As a former educator for 12 years, I applaud the concerned parents, teachers, and community leaders in Charlotte, NC for their efforts in working to get students and those who support them to understand that their success, or lack thereof, is largely a result of personal responsibility and the seriousness with which they take their own education.
The Black Lives Matter Charlotte Initiative should be held up as an example for all those who are involved in the BLM movement that marching in the street, violence and destruction of your community, and a constant blame of ‘racist cops’ does nothing for black lives. Using an accusation of “microaggressions” and” systemic racism” as an excuse for your lack of achievement or own personal woes solves no problem. In both cases, it simply absolves a person from personal responsibility and puts the blame for any negative thing in one’s life on someone else.
In regards to racism being alive and well, I do have one bit of advice for people of all ethnicities everywhere. There will always be racism in this world. There is no such thing as a utopian society on this earth and baseless accusations of racism simply take away from real instances of racism from people, including racism on the part of black people. For example, hurling the accusation that saying ‘All Lives Matter’ is racist is, in and of itself, racist.
There is power in education. There is power in rising up from any adversity that you face and overcoming it. Whether it be in regards to academics or behavior, students need to understand that there is power in the choices that they make.
Reading this reminded me of a young man I taught years ago. He was a 6th grader and black. He was constantly at odds with his white teacher. His fellow classmates, who were also mostly black, would tell me things he would say to his teacher. He often accused her of being a racist just for correcting his behavior or punishing him for his bad behavioral choices.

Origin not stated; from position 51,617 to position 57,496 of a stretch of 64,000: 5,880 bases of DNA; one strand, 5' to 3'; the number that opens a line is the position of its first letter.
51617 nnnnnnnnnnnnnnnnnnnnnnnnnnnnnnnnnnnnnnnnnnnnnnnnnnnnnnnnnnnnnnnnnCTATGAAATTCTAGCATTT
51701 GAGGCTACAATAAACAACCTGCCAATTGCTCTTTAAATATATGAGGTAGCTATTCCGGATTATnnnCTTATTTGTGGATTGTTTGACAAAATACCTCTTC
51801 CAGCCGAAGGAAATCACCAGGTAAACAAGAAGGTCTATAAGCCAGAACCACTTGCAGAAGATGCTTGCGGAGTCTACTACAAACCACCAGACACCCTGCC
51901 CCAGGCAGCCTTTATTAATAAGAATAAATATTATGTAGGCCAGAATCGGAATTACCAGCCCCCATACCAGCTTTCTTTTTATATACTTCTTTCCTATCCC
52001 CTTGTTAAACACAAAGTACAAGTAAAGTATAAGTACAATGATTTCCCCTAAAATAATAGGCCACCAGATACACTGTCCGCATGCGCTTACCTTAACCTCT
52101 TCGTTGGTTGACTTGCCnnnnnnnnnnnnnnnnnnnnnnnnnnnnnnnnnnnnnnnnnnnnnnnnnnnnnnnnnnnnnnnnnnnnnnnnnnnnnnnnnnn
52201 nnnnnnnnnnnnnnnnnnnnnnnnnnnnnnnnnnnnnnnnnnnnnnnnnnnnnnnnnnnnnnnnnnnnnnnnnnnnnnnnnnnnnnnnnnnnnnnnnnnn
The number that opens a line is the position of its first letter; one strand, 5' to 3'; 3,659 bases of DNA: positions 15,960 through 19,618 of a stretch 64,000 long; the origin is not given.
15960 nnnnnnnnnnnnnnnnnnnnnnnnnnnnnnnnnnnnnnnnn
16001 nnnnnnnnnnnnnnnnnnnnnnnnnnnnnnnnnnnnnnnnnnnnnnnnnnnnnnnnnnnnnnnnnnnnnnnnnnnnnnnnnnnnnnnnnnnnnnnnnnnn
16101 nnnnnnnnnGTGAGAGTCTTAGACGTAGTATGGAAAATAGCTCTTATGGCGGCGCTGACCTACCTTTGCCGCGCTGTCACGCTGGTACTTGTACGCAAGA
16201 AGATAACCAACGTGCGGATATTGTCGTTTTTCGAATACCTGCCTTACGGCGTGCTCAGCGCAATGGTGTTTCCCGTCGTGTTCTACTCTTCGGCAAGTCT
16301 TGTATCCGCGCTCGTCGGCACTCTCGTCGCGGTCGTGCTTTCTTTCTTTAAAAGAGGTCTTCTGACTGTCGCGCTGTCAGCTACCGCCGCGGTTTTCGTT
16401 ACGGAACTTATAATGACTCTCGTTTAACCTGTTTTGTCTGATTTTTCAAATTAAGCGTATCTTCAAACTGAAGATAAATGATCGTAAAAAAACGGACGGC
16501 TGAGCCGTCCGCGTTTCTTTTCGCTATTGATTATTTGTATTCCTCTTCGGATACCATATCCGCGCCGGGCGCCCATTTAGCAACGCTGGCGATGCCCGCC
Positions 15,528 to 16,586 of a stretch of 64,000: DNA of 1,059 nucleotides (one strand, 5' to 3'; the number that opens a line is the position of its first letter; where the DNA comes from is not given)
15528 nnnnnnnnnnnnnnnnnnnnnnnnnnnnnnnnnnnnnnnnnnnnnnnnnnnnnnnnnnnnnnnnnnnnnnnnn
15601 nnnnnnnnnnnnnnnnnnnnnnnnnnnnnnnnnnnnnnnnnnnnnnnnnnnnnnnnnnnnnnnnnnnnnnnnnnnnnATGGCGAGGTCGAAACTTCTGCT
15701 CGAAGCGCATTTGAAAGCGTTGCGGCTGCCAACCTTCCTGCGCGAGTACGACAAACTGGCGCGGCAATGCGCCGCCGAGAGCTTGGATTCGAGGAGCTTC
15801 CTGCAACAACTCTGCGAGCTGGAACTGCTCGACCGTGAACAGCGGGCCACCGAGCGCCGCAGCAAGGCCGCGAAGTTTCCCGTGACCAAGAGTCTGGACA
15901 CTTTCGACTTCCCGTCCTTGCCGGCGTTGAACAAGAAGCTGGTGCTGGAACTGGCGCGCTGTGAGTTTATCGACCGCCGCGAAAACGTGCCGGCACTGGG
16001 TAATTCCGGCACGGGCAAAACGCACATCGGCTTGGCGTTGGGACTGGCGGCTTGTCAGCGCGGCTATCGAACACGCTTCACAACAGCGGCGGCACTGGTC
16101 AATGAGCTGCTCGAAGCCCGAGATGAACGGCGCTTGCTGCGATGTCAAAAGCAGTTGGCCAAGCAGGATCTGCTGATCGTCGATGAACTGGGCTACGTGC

I talked to this young man and asked him what was going on. He shared with me that she was always getting after him, even if he didn’t do anything. If there was someone talking in the classroom, she assumed, since his behavior was always so problematic, that it was him and told him to stop. He would talk back to her, the situation would escalate and he would then end up in the principal’s office.
I gave him this advice. “When she tells you to be quiet, just say ‘yes, ma’am.’ I don’t care if you weren’t talking. Just say, ‘yes, ma’am.'” I shared with him that if he wanted to pick a fight with his teacher, which according to his friends he often did, she would always win because he’d end up in the principal’s office because of his behavior. Saying “yes ma’am” diffused the situation. Thankfully, the young man listened, heeded my words, and his experience, and the experience of the teacher in that classroom and his classmates, improved greatly.
He learned firsthand that he has the power to make a difference in his own life. For him, it started with his response and his behavioral choices and that made all the difference in the world.
Parents need to model for their children this exact same type of responsibility by having high expectations for their kids and model pro-active behavior when it comes to education.
Being present and involved can change not only the way their child views education but also will help their student feel a true sense of community within their school.
Again, kudos to the Black Lives Matter Charlotte Initiative. Those marching in the streets, blocking major roads and freeways, disrupting public life, and attacking police officers and white people should take note. What these parents, teachers, and community leaders are doing in Charlotte is how you bring about real change.